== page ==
Revising Your Legal Will After Someone Dies

We know how difficult it is to cope-up with the death of a loved one. In fact, it changes your own future plans, especially if they were a part of your Will. Hence, it becomes necessary for you to take some time out for revising your legal Will.

Making changes to a Will is going to cost the same as that of drafting a new Will. There are many legal companies that offer Will writing services to their clients at a reasonable rate. To know how much does a will cost, we suggest you research online and/or seek advice from a solicitor.

But yes, revising your legal Will after someone (especially a person included in your Will) dies is necessary. If you are thinking otherwise, here are three crucial pointers that will help you understand its importance.

Changing Your Will

There are many reasons why your Will needs a revision. For instance, let us assume that you inherited some estate upon the death of your relative. This leaves you with no choice but specifying who gets that estate after your death in your legal Will.

You might be thinking to make sure that it is easy for your loved ones to access some money for your funeral. Moreover, you might want a specific arrangement for your own funeral. Another reason could be that someone who recently died is listed as one of the beneficiaries, executors or guardians in your legal Will.

Situations like these will obviously force you to make changes to your existing Will. We suggest you to take some time and look through your Will carefully to see whether it needs any changing. If it does, then depending on the type of changes you plan on making, use a document known as a ‘codicil’ or simply draft a new Will.

If You Don’t Have a Will

It is never too late to draft a legal Will. Dying without a Will is known as ‘intestacy’. There are many issues that your loved ones will have to encounter in case you die without a legal draft.

So, if you happen to die without a Will in place, your money, estate and possessions will be shared among your loved ones in accordance to the UK law instead of your wishes.

This means that your estate may pass on to someone against your wish and will leave the people you wanted to receive your estate with nothing. Under the intestacy rules, your unmarried or divorced partners will be entitled for nothing and everything you own will be passed on to your children (if any).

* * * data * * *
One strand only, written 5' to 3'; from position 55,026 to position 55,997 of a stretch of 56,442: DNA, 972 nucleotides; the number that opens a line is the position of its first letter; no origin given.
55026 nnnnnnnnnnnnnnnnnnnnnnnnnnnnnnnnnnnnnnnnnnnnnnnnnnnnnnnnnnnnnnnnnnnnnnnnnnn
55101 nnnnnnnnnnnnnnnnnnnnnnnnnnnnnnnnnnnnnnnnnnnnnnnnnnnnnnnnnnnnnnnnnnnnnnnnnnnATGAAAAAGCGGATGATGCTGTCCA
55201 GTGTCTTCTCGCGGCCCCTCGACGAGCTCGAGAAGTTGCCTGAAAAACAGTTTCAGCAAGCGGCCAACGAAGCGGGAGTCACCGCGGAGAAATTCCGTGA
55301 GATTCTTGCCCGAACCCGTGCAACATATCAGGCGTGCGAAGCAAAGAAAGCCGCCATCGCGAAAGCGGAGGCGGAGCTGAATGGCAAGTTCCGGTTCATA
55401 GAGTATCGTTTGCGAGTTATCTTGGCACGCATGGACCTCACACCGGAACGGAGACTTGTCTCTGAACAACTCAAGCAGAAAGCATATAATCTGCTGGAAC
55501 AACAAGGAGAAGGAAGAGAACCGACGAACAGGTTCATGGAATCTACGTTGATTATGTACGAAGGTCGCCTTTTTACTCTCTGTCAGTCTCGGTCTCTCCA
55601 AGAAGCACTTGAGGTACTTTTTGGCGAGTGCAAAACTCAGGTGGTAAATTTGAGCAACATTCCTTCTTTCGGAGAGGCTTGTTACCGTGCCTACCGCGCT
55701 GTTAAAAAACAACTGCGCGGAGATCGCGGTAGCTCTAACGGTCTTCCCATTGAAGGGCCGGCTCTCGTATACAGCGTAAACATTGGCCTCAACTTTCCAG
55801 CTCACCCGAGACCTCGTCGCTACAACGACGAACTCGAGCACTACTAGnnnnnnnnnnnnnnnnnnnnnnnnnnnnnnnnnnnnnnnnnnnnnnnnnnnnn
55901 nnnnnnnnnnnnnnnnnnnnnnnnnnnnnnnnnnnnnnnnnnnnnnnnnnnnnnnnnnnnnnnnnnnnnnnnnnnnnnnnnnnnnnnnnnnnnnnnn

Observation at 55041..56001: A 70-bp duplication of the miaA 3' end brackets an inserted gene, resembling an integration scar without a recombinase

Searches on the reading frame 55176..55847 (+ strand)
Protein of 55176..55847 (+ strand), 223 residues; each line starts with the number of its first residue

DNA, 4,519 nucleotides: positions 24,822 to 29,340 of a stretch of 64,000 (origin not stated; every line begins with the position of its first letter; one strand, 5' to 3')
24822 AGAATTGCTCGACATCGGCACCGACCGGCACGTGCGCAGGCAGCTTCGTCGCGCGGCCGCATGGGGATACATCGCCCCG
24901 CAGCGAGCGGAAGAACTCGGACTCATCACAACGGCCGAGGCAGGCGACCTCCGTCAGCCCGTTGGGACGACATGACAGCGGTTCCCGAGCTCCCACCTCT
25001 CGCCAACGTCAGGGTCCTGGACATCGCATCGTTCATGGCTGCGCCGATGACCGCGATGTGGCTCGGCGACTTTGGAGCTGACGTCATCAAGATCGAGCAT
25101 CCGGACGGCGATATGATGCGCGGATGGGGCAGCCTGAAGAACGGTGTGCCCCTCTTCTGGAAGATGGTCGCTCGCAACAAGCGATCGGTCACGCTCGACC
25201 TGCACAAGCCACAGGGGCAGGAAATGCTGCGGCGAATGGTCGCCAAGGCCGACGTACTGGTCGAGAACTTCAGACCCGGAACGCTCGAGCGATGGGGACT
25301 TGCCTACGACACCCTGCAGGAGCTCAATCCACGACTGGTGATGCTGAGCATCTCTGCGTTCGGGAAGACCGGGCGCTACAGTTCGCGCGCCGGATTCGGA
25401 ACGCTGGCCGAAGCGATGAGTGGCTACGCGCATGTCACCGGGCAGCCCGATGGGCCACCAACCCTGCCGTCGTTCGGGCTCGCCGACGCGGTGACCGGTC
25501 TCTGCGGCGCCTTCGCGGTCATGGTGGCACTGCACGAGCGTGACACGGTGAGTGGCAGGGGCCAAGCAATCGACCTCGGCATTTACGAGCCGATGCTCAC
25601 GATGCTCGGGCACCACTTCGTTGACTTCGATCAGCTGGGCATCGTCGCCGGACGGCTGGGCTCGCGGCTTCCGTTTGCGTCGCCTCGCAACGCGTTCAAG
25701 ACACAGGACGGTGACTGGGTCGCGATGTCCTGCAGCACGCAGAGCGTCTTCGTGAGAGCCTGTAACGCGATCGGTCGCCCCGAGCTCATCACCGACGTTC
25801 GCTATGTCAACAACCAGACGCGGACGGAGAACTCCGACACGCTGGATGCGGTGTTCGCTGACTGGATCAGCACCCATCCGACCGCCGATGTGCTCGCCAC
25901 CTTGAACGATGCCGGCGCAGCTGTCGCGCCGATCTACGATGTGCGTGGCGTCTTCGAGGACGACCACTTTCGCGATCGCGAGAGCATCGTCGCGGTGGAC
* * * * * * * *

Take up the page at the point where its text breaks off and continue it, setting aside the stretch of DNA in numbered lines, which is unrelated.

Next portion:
In case you don’t have any living close relative, your estate will be passed on to the Crown or the UK government.

Making a Will for the First Time

Before you start drafting your legal Will, you need to decide who gets what and how much of your estate. For that you need to calculate your net worth and make a list of people who you wish should receive a part of your estate. A Will can also be used to specify who should act as guardians for your children in case you and your partner both die.

●    Executors

Executors are the people who help in distribution of your wealth after your death. You should name at least one to at the most four executors in your Will. They can even inherit from you even though they don’t have to. Executors are usually chosen among close family members and friends.

You can also use your will for appointing a professional executor such as your solicitor or a trusted accountant. However, this is an expensive choice. If you are choosing this option, make sure you are paying their fees in advance.

The people you appoint as your executors should be trustworthy, should be able to deal with the process and most importantly should have the time and expertise to do so.

●    Will Writing Options

If you drafting a new Will or even if you are making changes to your existing one, you need to decide who is going to deal with it. There are multiple ways of drafting a new Will. You can either

  • Do it yourself – with the help of free Will templates
  • Use a will writing service
  • Get a solicitor to draft/make changes to your Will

No matter what you choose to do, you need to have two witnesses while signing your Will and have both these witnesses sign the Will as well.